Wednesday, November 3, 2010

Better Playtesting: Running The Gauntlet

Like many 40k players, I used to be a competitive Magic the Gathering player, and for a short time I was on the Pro Tour circuit.  I never won more money than I spent on the trips, so the whole thing was a losing proposition unless you think of traveling to exotic locations to play Magic as a real vacation.  Some do, I don't.  Tournaments I got eliminated on Day 1 were usually a blessing in disguise because it gave me a day to go out and sight see the place I spent so much money to travel to.

Regardless of my boring life story, there are so many valuable lessons I learned about competitive gaming that can carry over to 40k.  The biggest lesson in my mind is playtesting.  I've mentioned elsewhere that I seriously doubt anyone playtests enough to get useful quantifiable data to make the right decisions about their army composition.  There are two problems that cause this.

1.  The games take too long to play to play enough games to get lots of data.

Solution: Only play 3 turn games.  Play a 4th and a 5th turn only if the game is close.  If one player is clearly winning by turn 3, don't waste another 45 minutes finishing the game.  Consider it a loss in the tally and move on to the next one.  By using this method you can get double the amount of games in per time unit.  Also consider playing speed rounds where a player turn can go no longer than 10 minutes.  Yes, you will make mistakes.  But much like playing Blitz Chess will make you sharper at normal Chess, speed rounds of 40k will make you better at normal 40k.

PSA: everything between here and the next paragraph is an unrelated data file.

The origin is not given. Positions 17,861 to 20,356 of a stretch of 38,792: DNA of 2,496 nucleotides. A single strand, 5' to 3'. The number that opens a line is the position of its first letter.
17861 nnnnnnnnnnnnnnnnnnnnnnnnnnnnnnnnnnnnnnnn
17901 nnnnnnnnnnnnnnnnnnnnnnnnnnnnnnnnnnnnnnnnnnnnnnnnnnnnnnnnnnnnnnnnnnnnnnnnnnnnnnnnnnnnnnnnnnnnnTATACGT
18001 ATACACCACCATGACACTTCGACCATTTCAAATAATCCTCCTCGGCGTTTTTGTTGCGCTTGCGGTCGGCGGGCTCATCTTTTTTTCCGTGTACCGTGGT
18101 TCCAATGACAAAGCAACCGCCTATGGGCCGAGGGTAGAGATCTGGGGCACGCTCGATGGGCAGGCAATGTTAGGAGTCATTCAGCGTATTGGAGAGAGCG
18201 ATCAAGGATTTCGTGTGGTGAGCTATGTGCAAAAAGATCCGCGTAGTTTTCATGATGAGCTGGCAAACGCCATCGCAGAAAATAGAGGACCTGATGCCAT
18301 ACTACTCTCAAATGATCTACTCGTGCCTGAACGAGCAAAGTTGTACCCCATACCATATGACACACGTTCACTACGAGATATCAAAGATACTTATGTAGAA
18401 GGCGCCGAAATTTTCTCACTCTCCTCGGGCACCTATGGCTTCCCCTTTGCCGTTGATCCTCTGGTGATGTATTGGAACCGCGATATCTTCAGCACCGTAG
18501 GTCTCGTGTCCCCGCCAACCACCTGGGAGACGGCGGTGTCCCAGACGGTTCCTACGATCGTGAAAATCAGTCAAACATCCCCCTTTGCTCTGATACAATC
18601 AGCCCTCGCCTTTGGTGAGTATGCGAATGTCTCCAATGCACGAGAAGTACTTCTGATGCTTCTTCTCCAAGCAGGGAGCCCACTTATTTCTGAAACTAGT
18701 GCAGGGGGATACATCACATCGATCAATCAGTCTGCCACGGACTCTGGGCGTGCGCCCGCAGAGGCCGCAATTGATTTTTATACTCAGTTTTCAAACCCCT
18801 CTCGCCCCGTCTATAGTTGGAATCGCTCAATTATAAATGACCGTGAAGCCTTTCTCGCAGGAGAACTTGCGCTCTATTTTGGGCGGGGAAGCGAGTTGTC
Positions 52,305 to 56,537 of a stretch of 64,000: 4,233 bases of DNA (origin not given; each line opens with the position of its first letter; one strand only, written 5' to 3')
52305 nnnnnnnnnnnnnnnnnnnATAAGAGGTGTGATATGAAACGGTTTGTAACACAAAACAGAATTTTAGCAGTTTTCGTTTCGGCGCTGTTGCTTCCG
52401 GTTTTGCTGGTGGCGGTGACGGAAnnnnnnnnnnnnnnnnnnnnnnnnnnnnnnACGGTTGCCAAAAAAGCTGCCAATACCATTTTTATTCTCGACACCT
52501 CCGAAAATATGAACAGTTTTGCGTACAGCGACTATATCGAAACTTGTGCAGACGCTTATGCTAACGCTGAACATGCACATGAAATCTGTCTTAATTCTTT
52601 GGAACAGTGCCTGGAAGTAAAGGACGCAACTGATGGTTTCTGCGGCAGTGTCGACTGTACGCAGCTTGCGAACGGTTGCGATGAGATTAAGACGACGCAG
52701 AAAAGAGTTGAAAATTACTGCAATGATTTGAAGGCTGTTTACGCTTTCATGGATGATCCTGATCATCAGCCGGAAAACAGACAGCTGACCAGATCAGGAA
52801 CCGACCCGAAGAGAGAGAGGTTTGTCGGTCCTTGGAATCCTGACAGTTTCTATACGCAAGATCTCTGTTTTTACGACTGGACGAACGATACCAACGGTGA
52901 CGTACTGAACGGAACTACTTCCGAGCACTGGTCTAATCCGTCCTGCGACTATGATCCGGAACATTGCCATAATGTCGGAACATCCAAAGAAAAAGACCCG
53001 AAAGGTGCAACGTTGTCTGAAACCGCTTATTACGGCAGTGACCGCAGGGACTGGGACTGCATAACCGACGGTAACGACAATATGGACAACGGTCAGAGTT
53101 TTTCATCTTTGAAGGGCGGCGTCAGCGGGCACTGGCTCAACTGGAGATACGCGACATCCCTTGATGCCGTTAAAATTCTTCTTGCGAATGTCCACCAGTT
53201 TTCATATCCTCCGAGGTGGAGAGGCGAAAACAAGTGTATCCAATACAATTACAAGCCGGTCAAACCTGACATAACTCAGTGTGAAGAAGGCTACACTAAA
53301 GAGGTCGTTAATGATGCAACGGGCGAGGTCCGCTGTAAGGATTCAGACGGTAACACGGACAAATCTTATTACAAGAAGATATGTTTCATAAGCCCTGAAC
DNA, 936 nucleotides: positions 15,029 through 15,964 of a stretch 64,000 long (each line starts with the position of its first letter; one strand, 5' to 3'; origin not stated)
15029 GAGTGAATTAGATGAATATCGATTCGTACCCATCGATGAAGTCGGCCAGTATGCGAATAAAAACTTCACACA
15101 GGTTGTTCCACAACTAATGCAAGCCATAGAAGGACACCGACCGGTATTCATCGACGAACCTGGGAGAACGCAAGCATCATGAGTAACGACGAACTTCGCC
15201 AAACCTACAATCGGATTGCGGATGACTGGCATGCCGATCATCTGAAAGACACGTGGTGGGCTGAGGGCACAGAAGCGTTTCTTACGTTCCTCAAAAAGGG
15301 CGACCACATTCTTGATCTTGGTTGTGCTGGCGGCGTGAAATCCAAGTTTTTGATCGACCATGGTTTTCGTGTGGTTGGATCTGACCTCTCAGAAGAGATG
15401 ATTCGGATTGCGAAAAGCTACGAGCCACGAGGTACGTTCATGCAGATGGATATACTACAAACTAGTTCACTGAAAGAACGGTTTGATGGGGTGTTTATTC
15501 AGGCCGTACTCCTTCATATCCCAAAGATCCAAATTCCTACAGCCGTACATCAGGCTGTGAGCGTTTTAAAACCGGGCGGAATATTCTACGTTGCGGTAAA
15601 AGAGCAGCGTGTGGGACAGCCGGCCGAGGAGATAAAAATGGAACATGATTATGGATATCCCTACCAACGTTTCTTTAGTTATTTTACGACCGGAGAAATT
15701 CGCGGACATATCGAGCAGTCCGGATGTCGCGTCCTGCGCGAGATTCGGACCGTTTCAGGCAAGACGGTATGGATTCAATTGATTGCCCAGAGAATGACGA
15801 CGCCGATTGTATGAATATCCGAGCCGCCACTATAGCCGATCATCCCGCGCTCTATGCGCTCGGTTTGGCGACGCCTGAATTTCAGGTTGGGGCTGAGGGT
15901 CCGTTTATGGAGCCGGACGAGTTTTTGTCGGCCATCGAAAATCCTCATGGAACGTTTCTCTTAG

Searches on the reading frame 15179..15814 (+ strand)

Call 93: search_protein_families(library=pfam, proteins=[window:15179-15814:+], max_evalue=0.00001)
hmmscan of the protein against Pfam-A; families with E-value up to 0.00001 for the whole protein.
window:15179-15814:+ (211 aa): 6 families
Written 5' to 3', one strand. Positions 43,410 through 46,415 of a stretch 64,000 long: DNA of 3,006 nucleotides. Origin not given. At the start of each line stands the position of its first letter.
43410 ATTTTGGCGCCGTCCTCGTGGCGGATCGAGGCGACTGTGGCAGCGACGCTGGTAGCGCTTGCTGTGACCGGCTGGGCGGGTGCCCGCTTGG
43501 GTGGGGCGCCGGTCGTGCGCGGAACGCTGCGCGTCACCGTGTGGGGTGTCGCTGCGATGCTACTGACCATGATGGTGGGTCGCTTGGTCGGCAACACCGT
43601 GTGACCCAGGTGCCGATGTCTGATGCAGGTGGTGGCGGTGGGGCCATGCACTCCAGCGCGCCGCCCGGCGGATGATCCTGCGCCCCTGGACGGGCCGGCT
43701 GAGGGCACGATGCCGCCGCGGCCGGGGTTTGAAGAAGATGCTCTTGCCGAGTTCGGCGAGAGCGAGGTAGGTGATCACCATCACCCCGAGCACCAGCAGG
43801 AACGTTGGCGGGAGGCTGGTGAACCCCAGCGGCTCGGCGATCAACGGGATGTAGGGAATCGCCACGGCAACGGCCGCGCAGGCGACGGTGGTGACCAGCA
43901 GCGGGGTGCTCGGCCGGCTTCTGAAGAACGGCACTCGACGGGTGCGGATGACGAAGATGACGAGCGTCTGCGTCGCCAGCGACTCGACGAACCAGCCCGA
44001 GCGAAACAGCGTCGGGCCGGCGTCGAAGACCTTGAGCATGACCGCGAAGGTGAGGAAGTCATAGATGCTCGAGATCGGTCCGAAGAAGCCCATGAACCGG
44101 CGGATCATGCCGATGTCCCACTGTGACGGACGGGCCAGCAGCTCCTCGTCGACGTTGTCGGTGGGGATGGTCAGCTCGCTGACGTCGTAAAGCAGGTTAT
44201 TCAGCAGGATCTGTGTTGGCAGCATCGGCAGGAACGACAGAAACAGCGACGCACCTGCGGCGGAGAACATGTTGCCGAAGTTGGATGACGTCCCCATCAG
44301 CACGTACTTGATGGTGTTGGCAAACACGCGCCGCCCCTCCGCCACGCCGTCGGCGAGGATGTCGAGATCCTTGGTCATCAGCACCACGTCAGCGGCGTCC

2.  Difficult to find like minded competitive players with enough range of armies to playtest against.  

Solution: Proxy proxy proxy.  So what if they are Blood Angels, let them be Wolves for the purposes of playtesting.   There is no reason to limit your playtesting due to a lack of armies.  And while a playtest group of 4 is ideal, two people can garner useful results.  Heck, if you have the minis, playing against yourself is not a totally worthless idea if you can maintain objectivity and avoid biasing the army you want to win.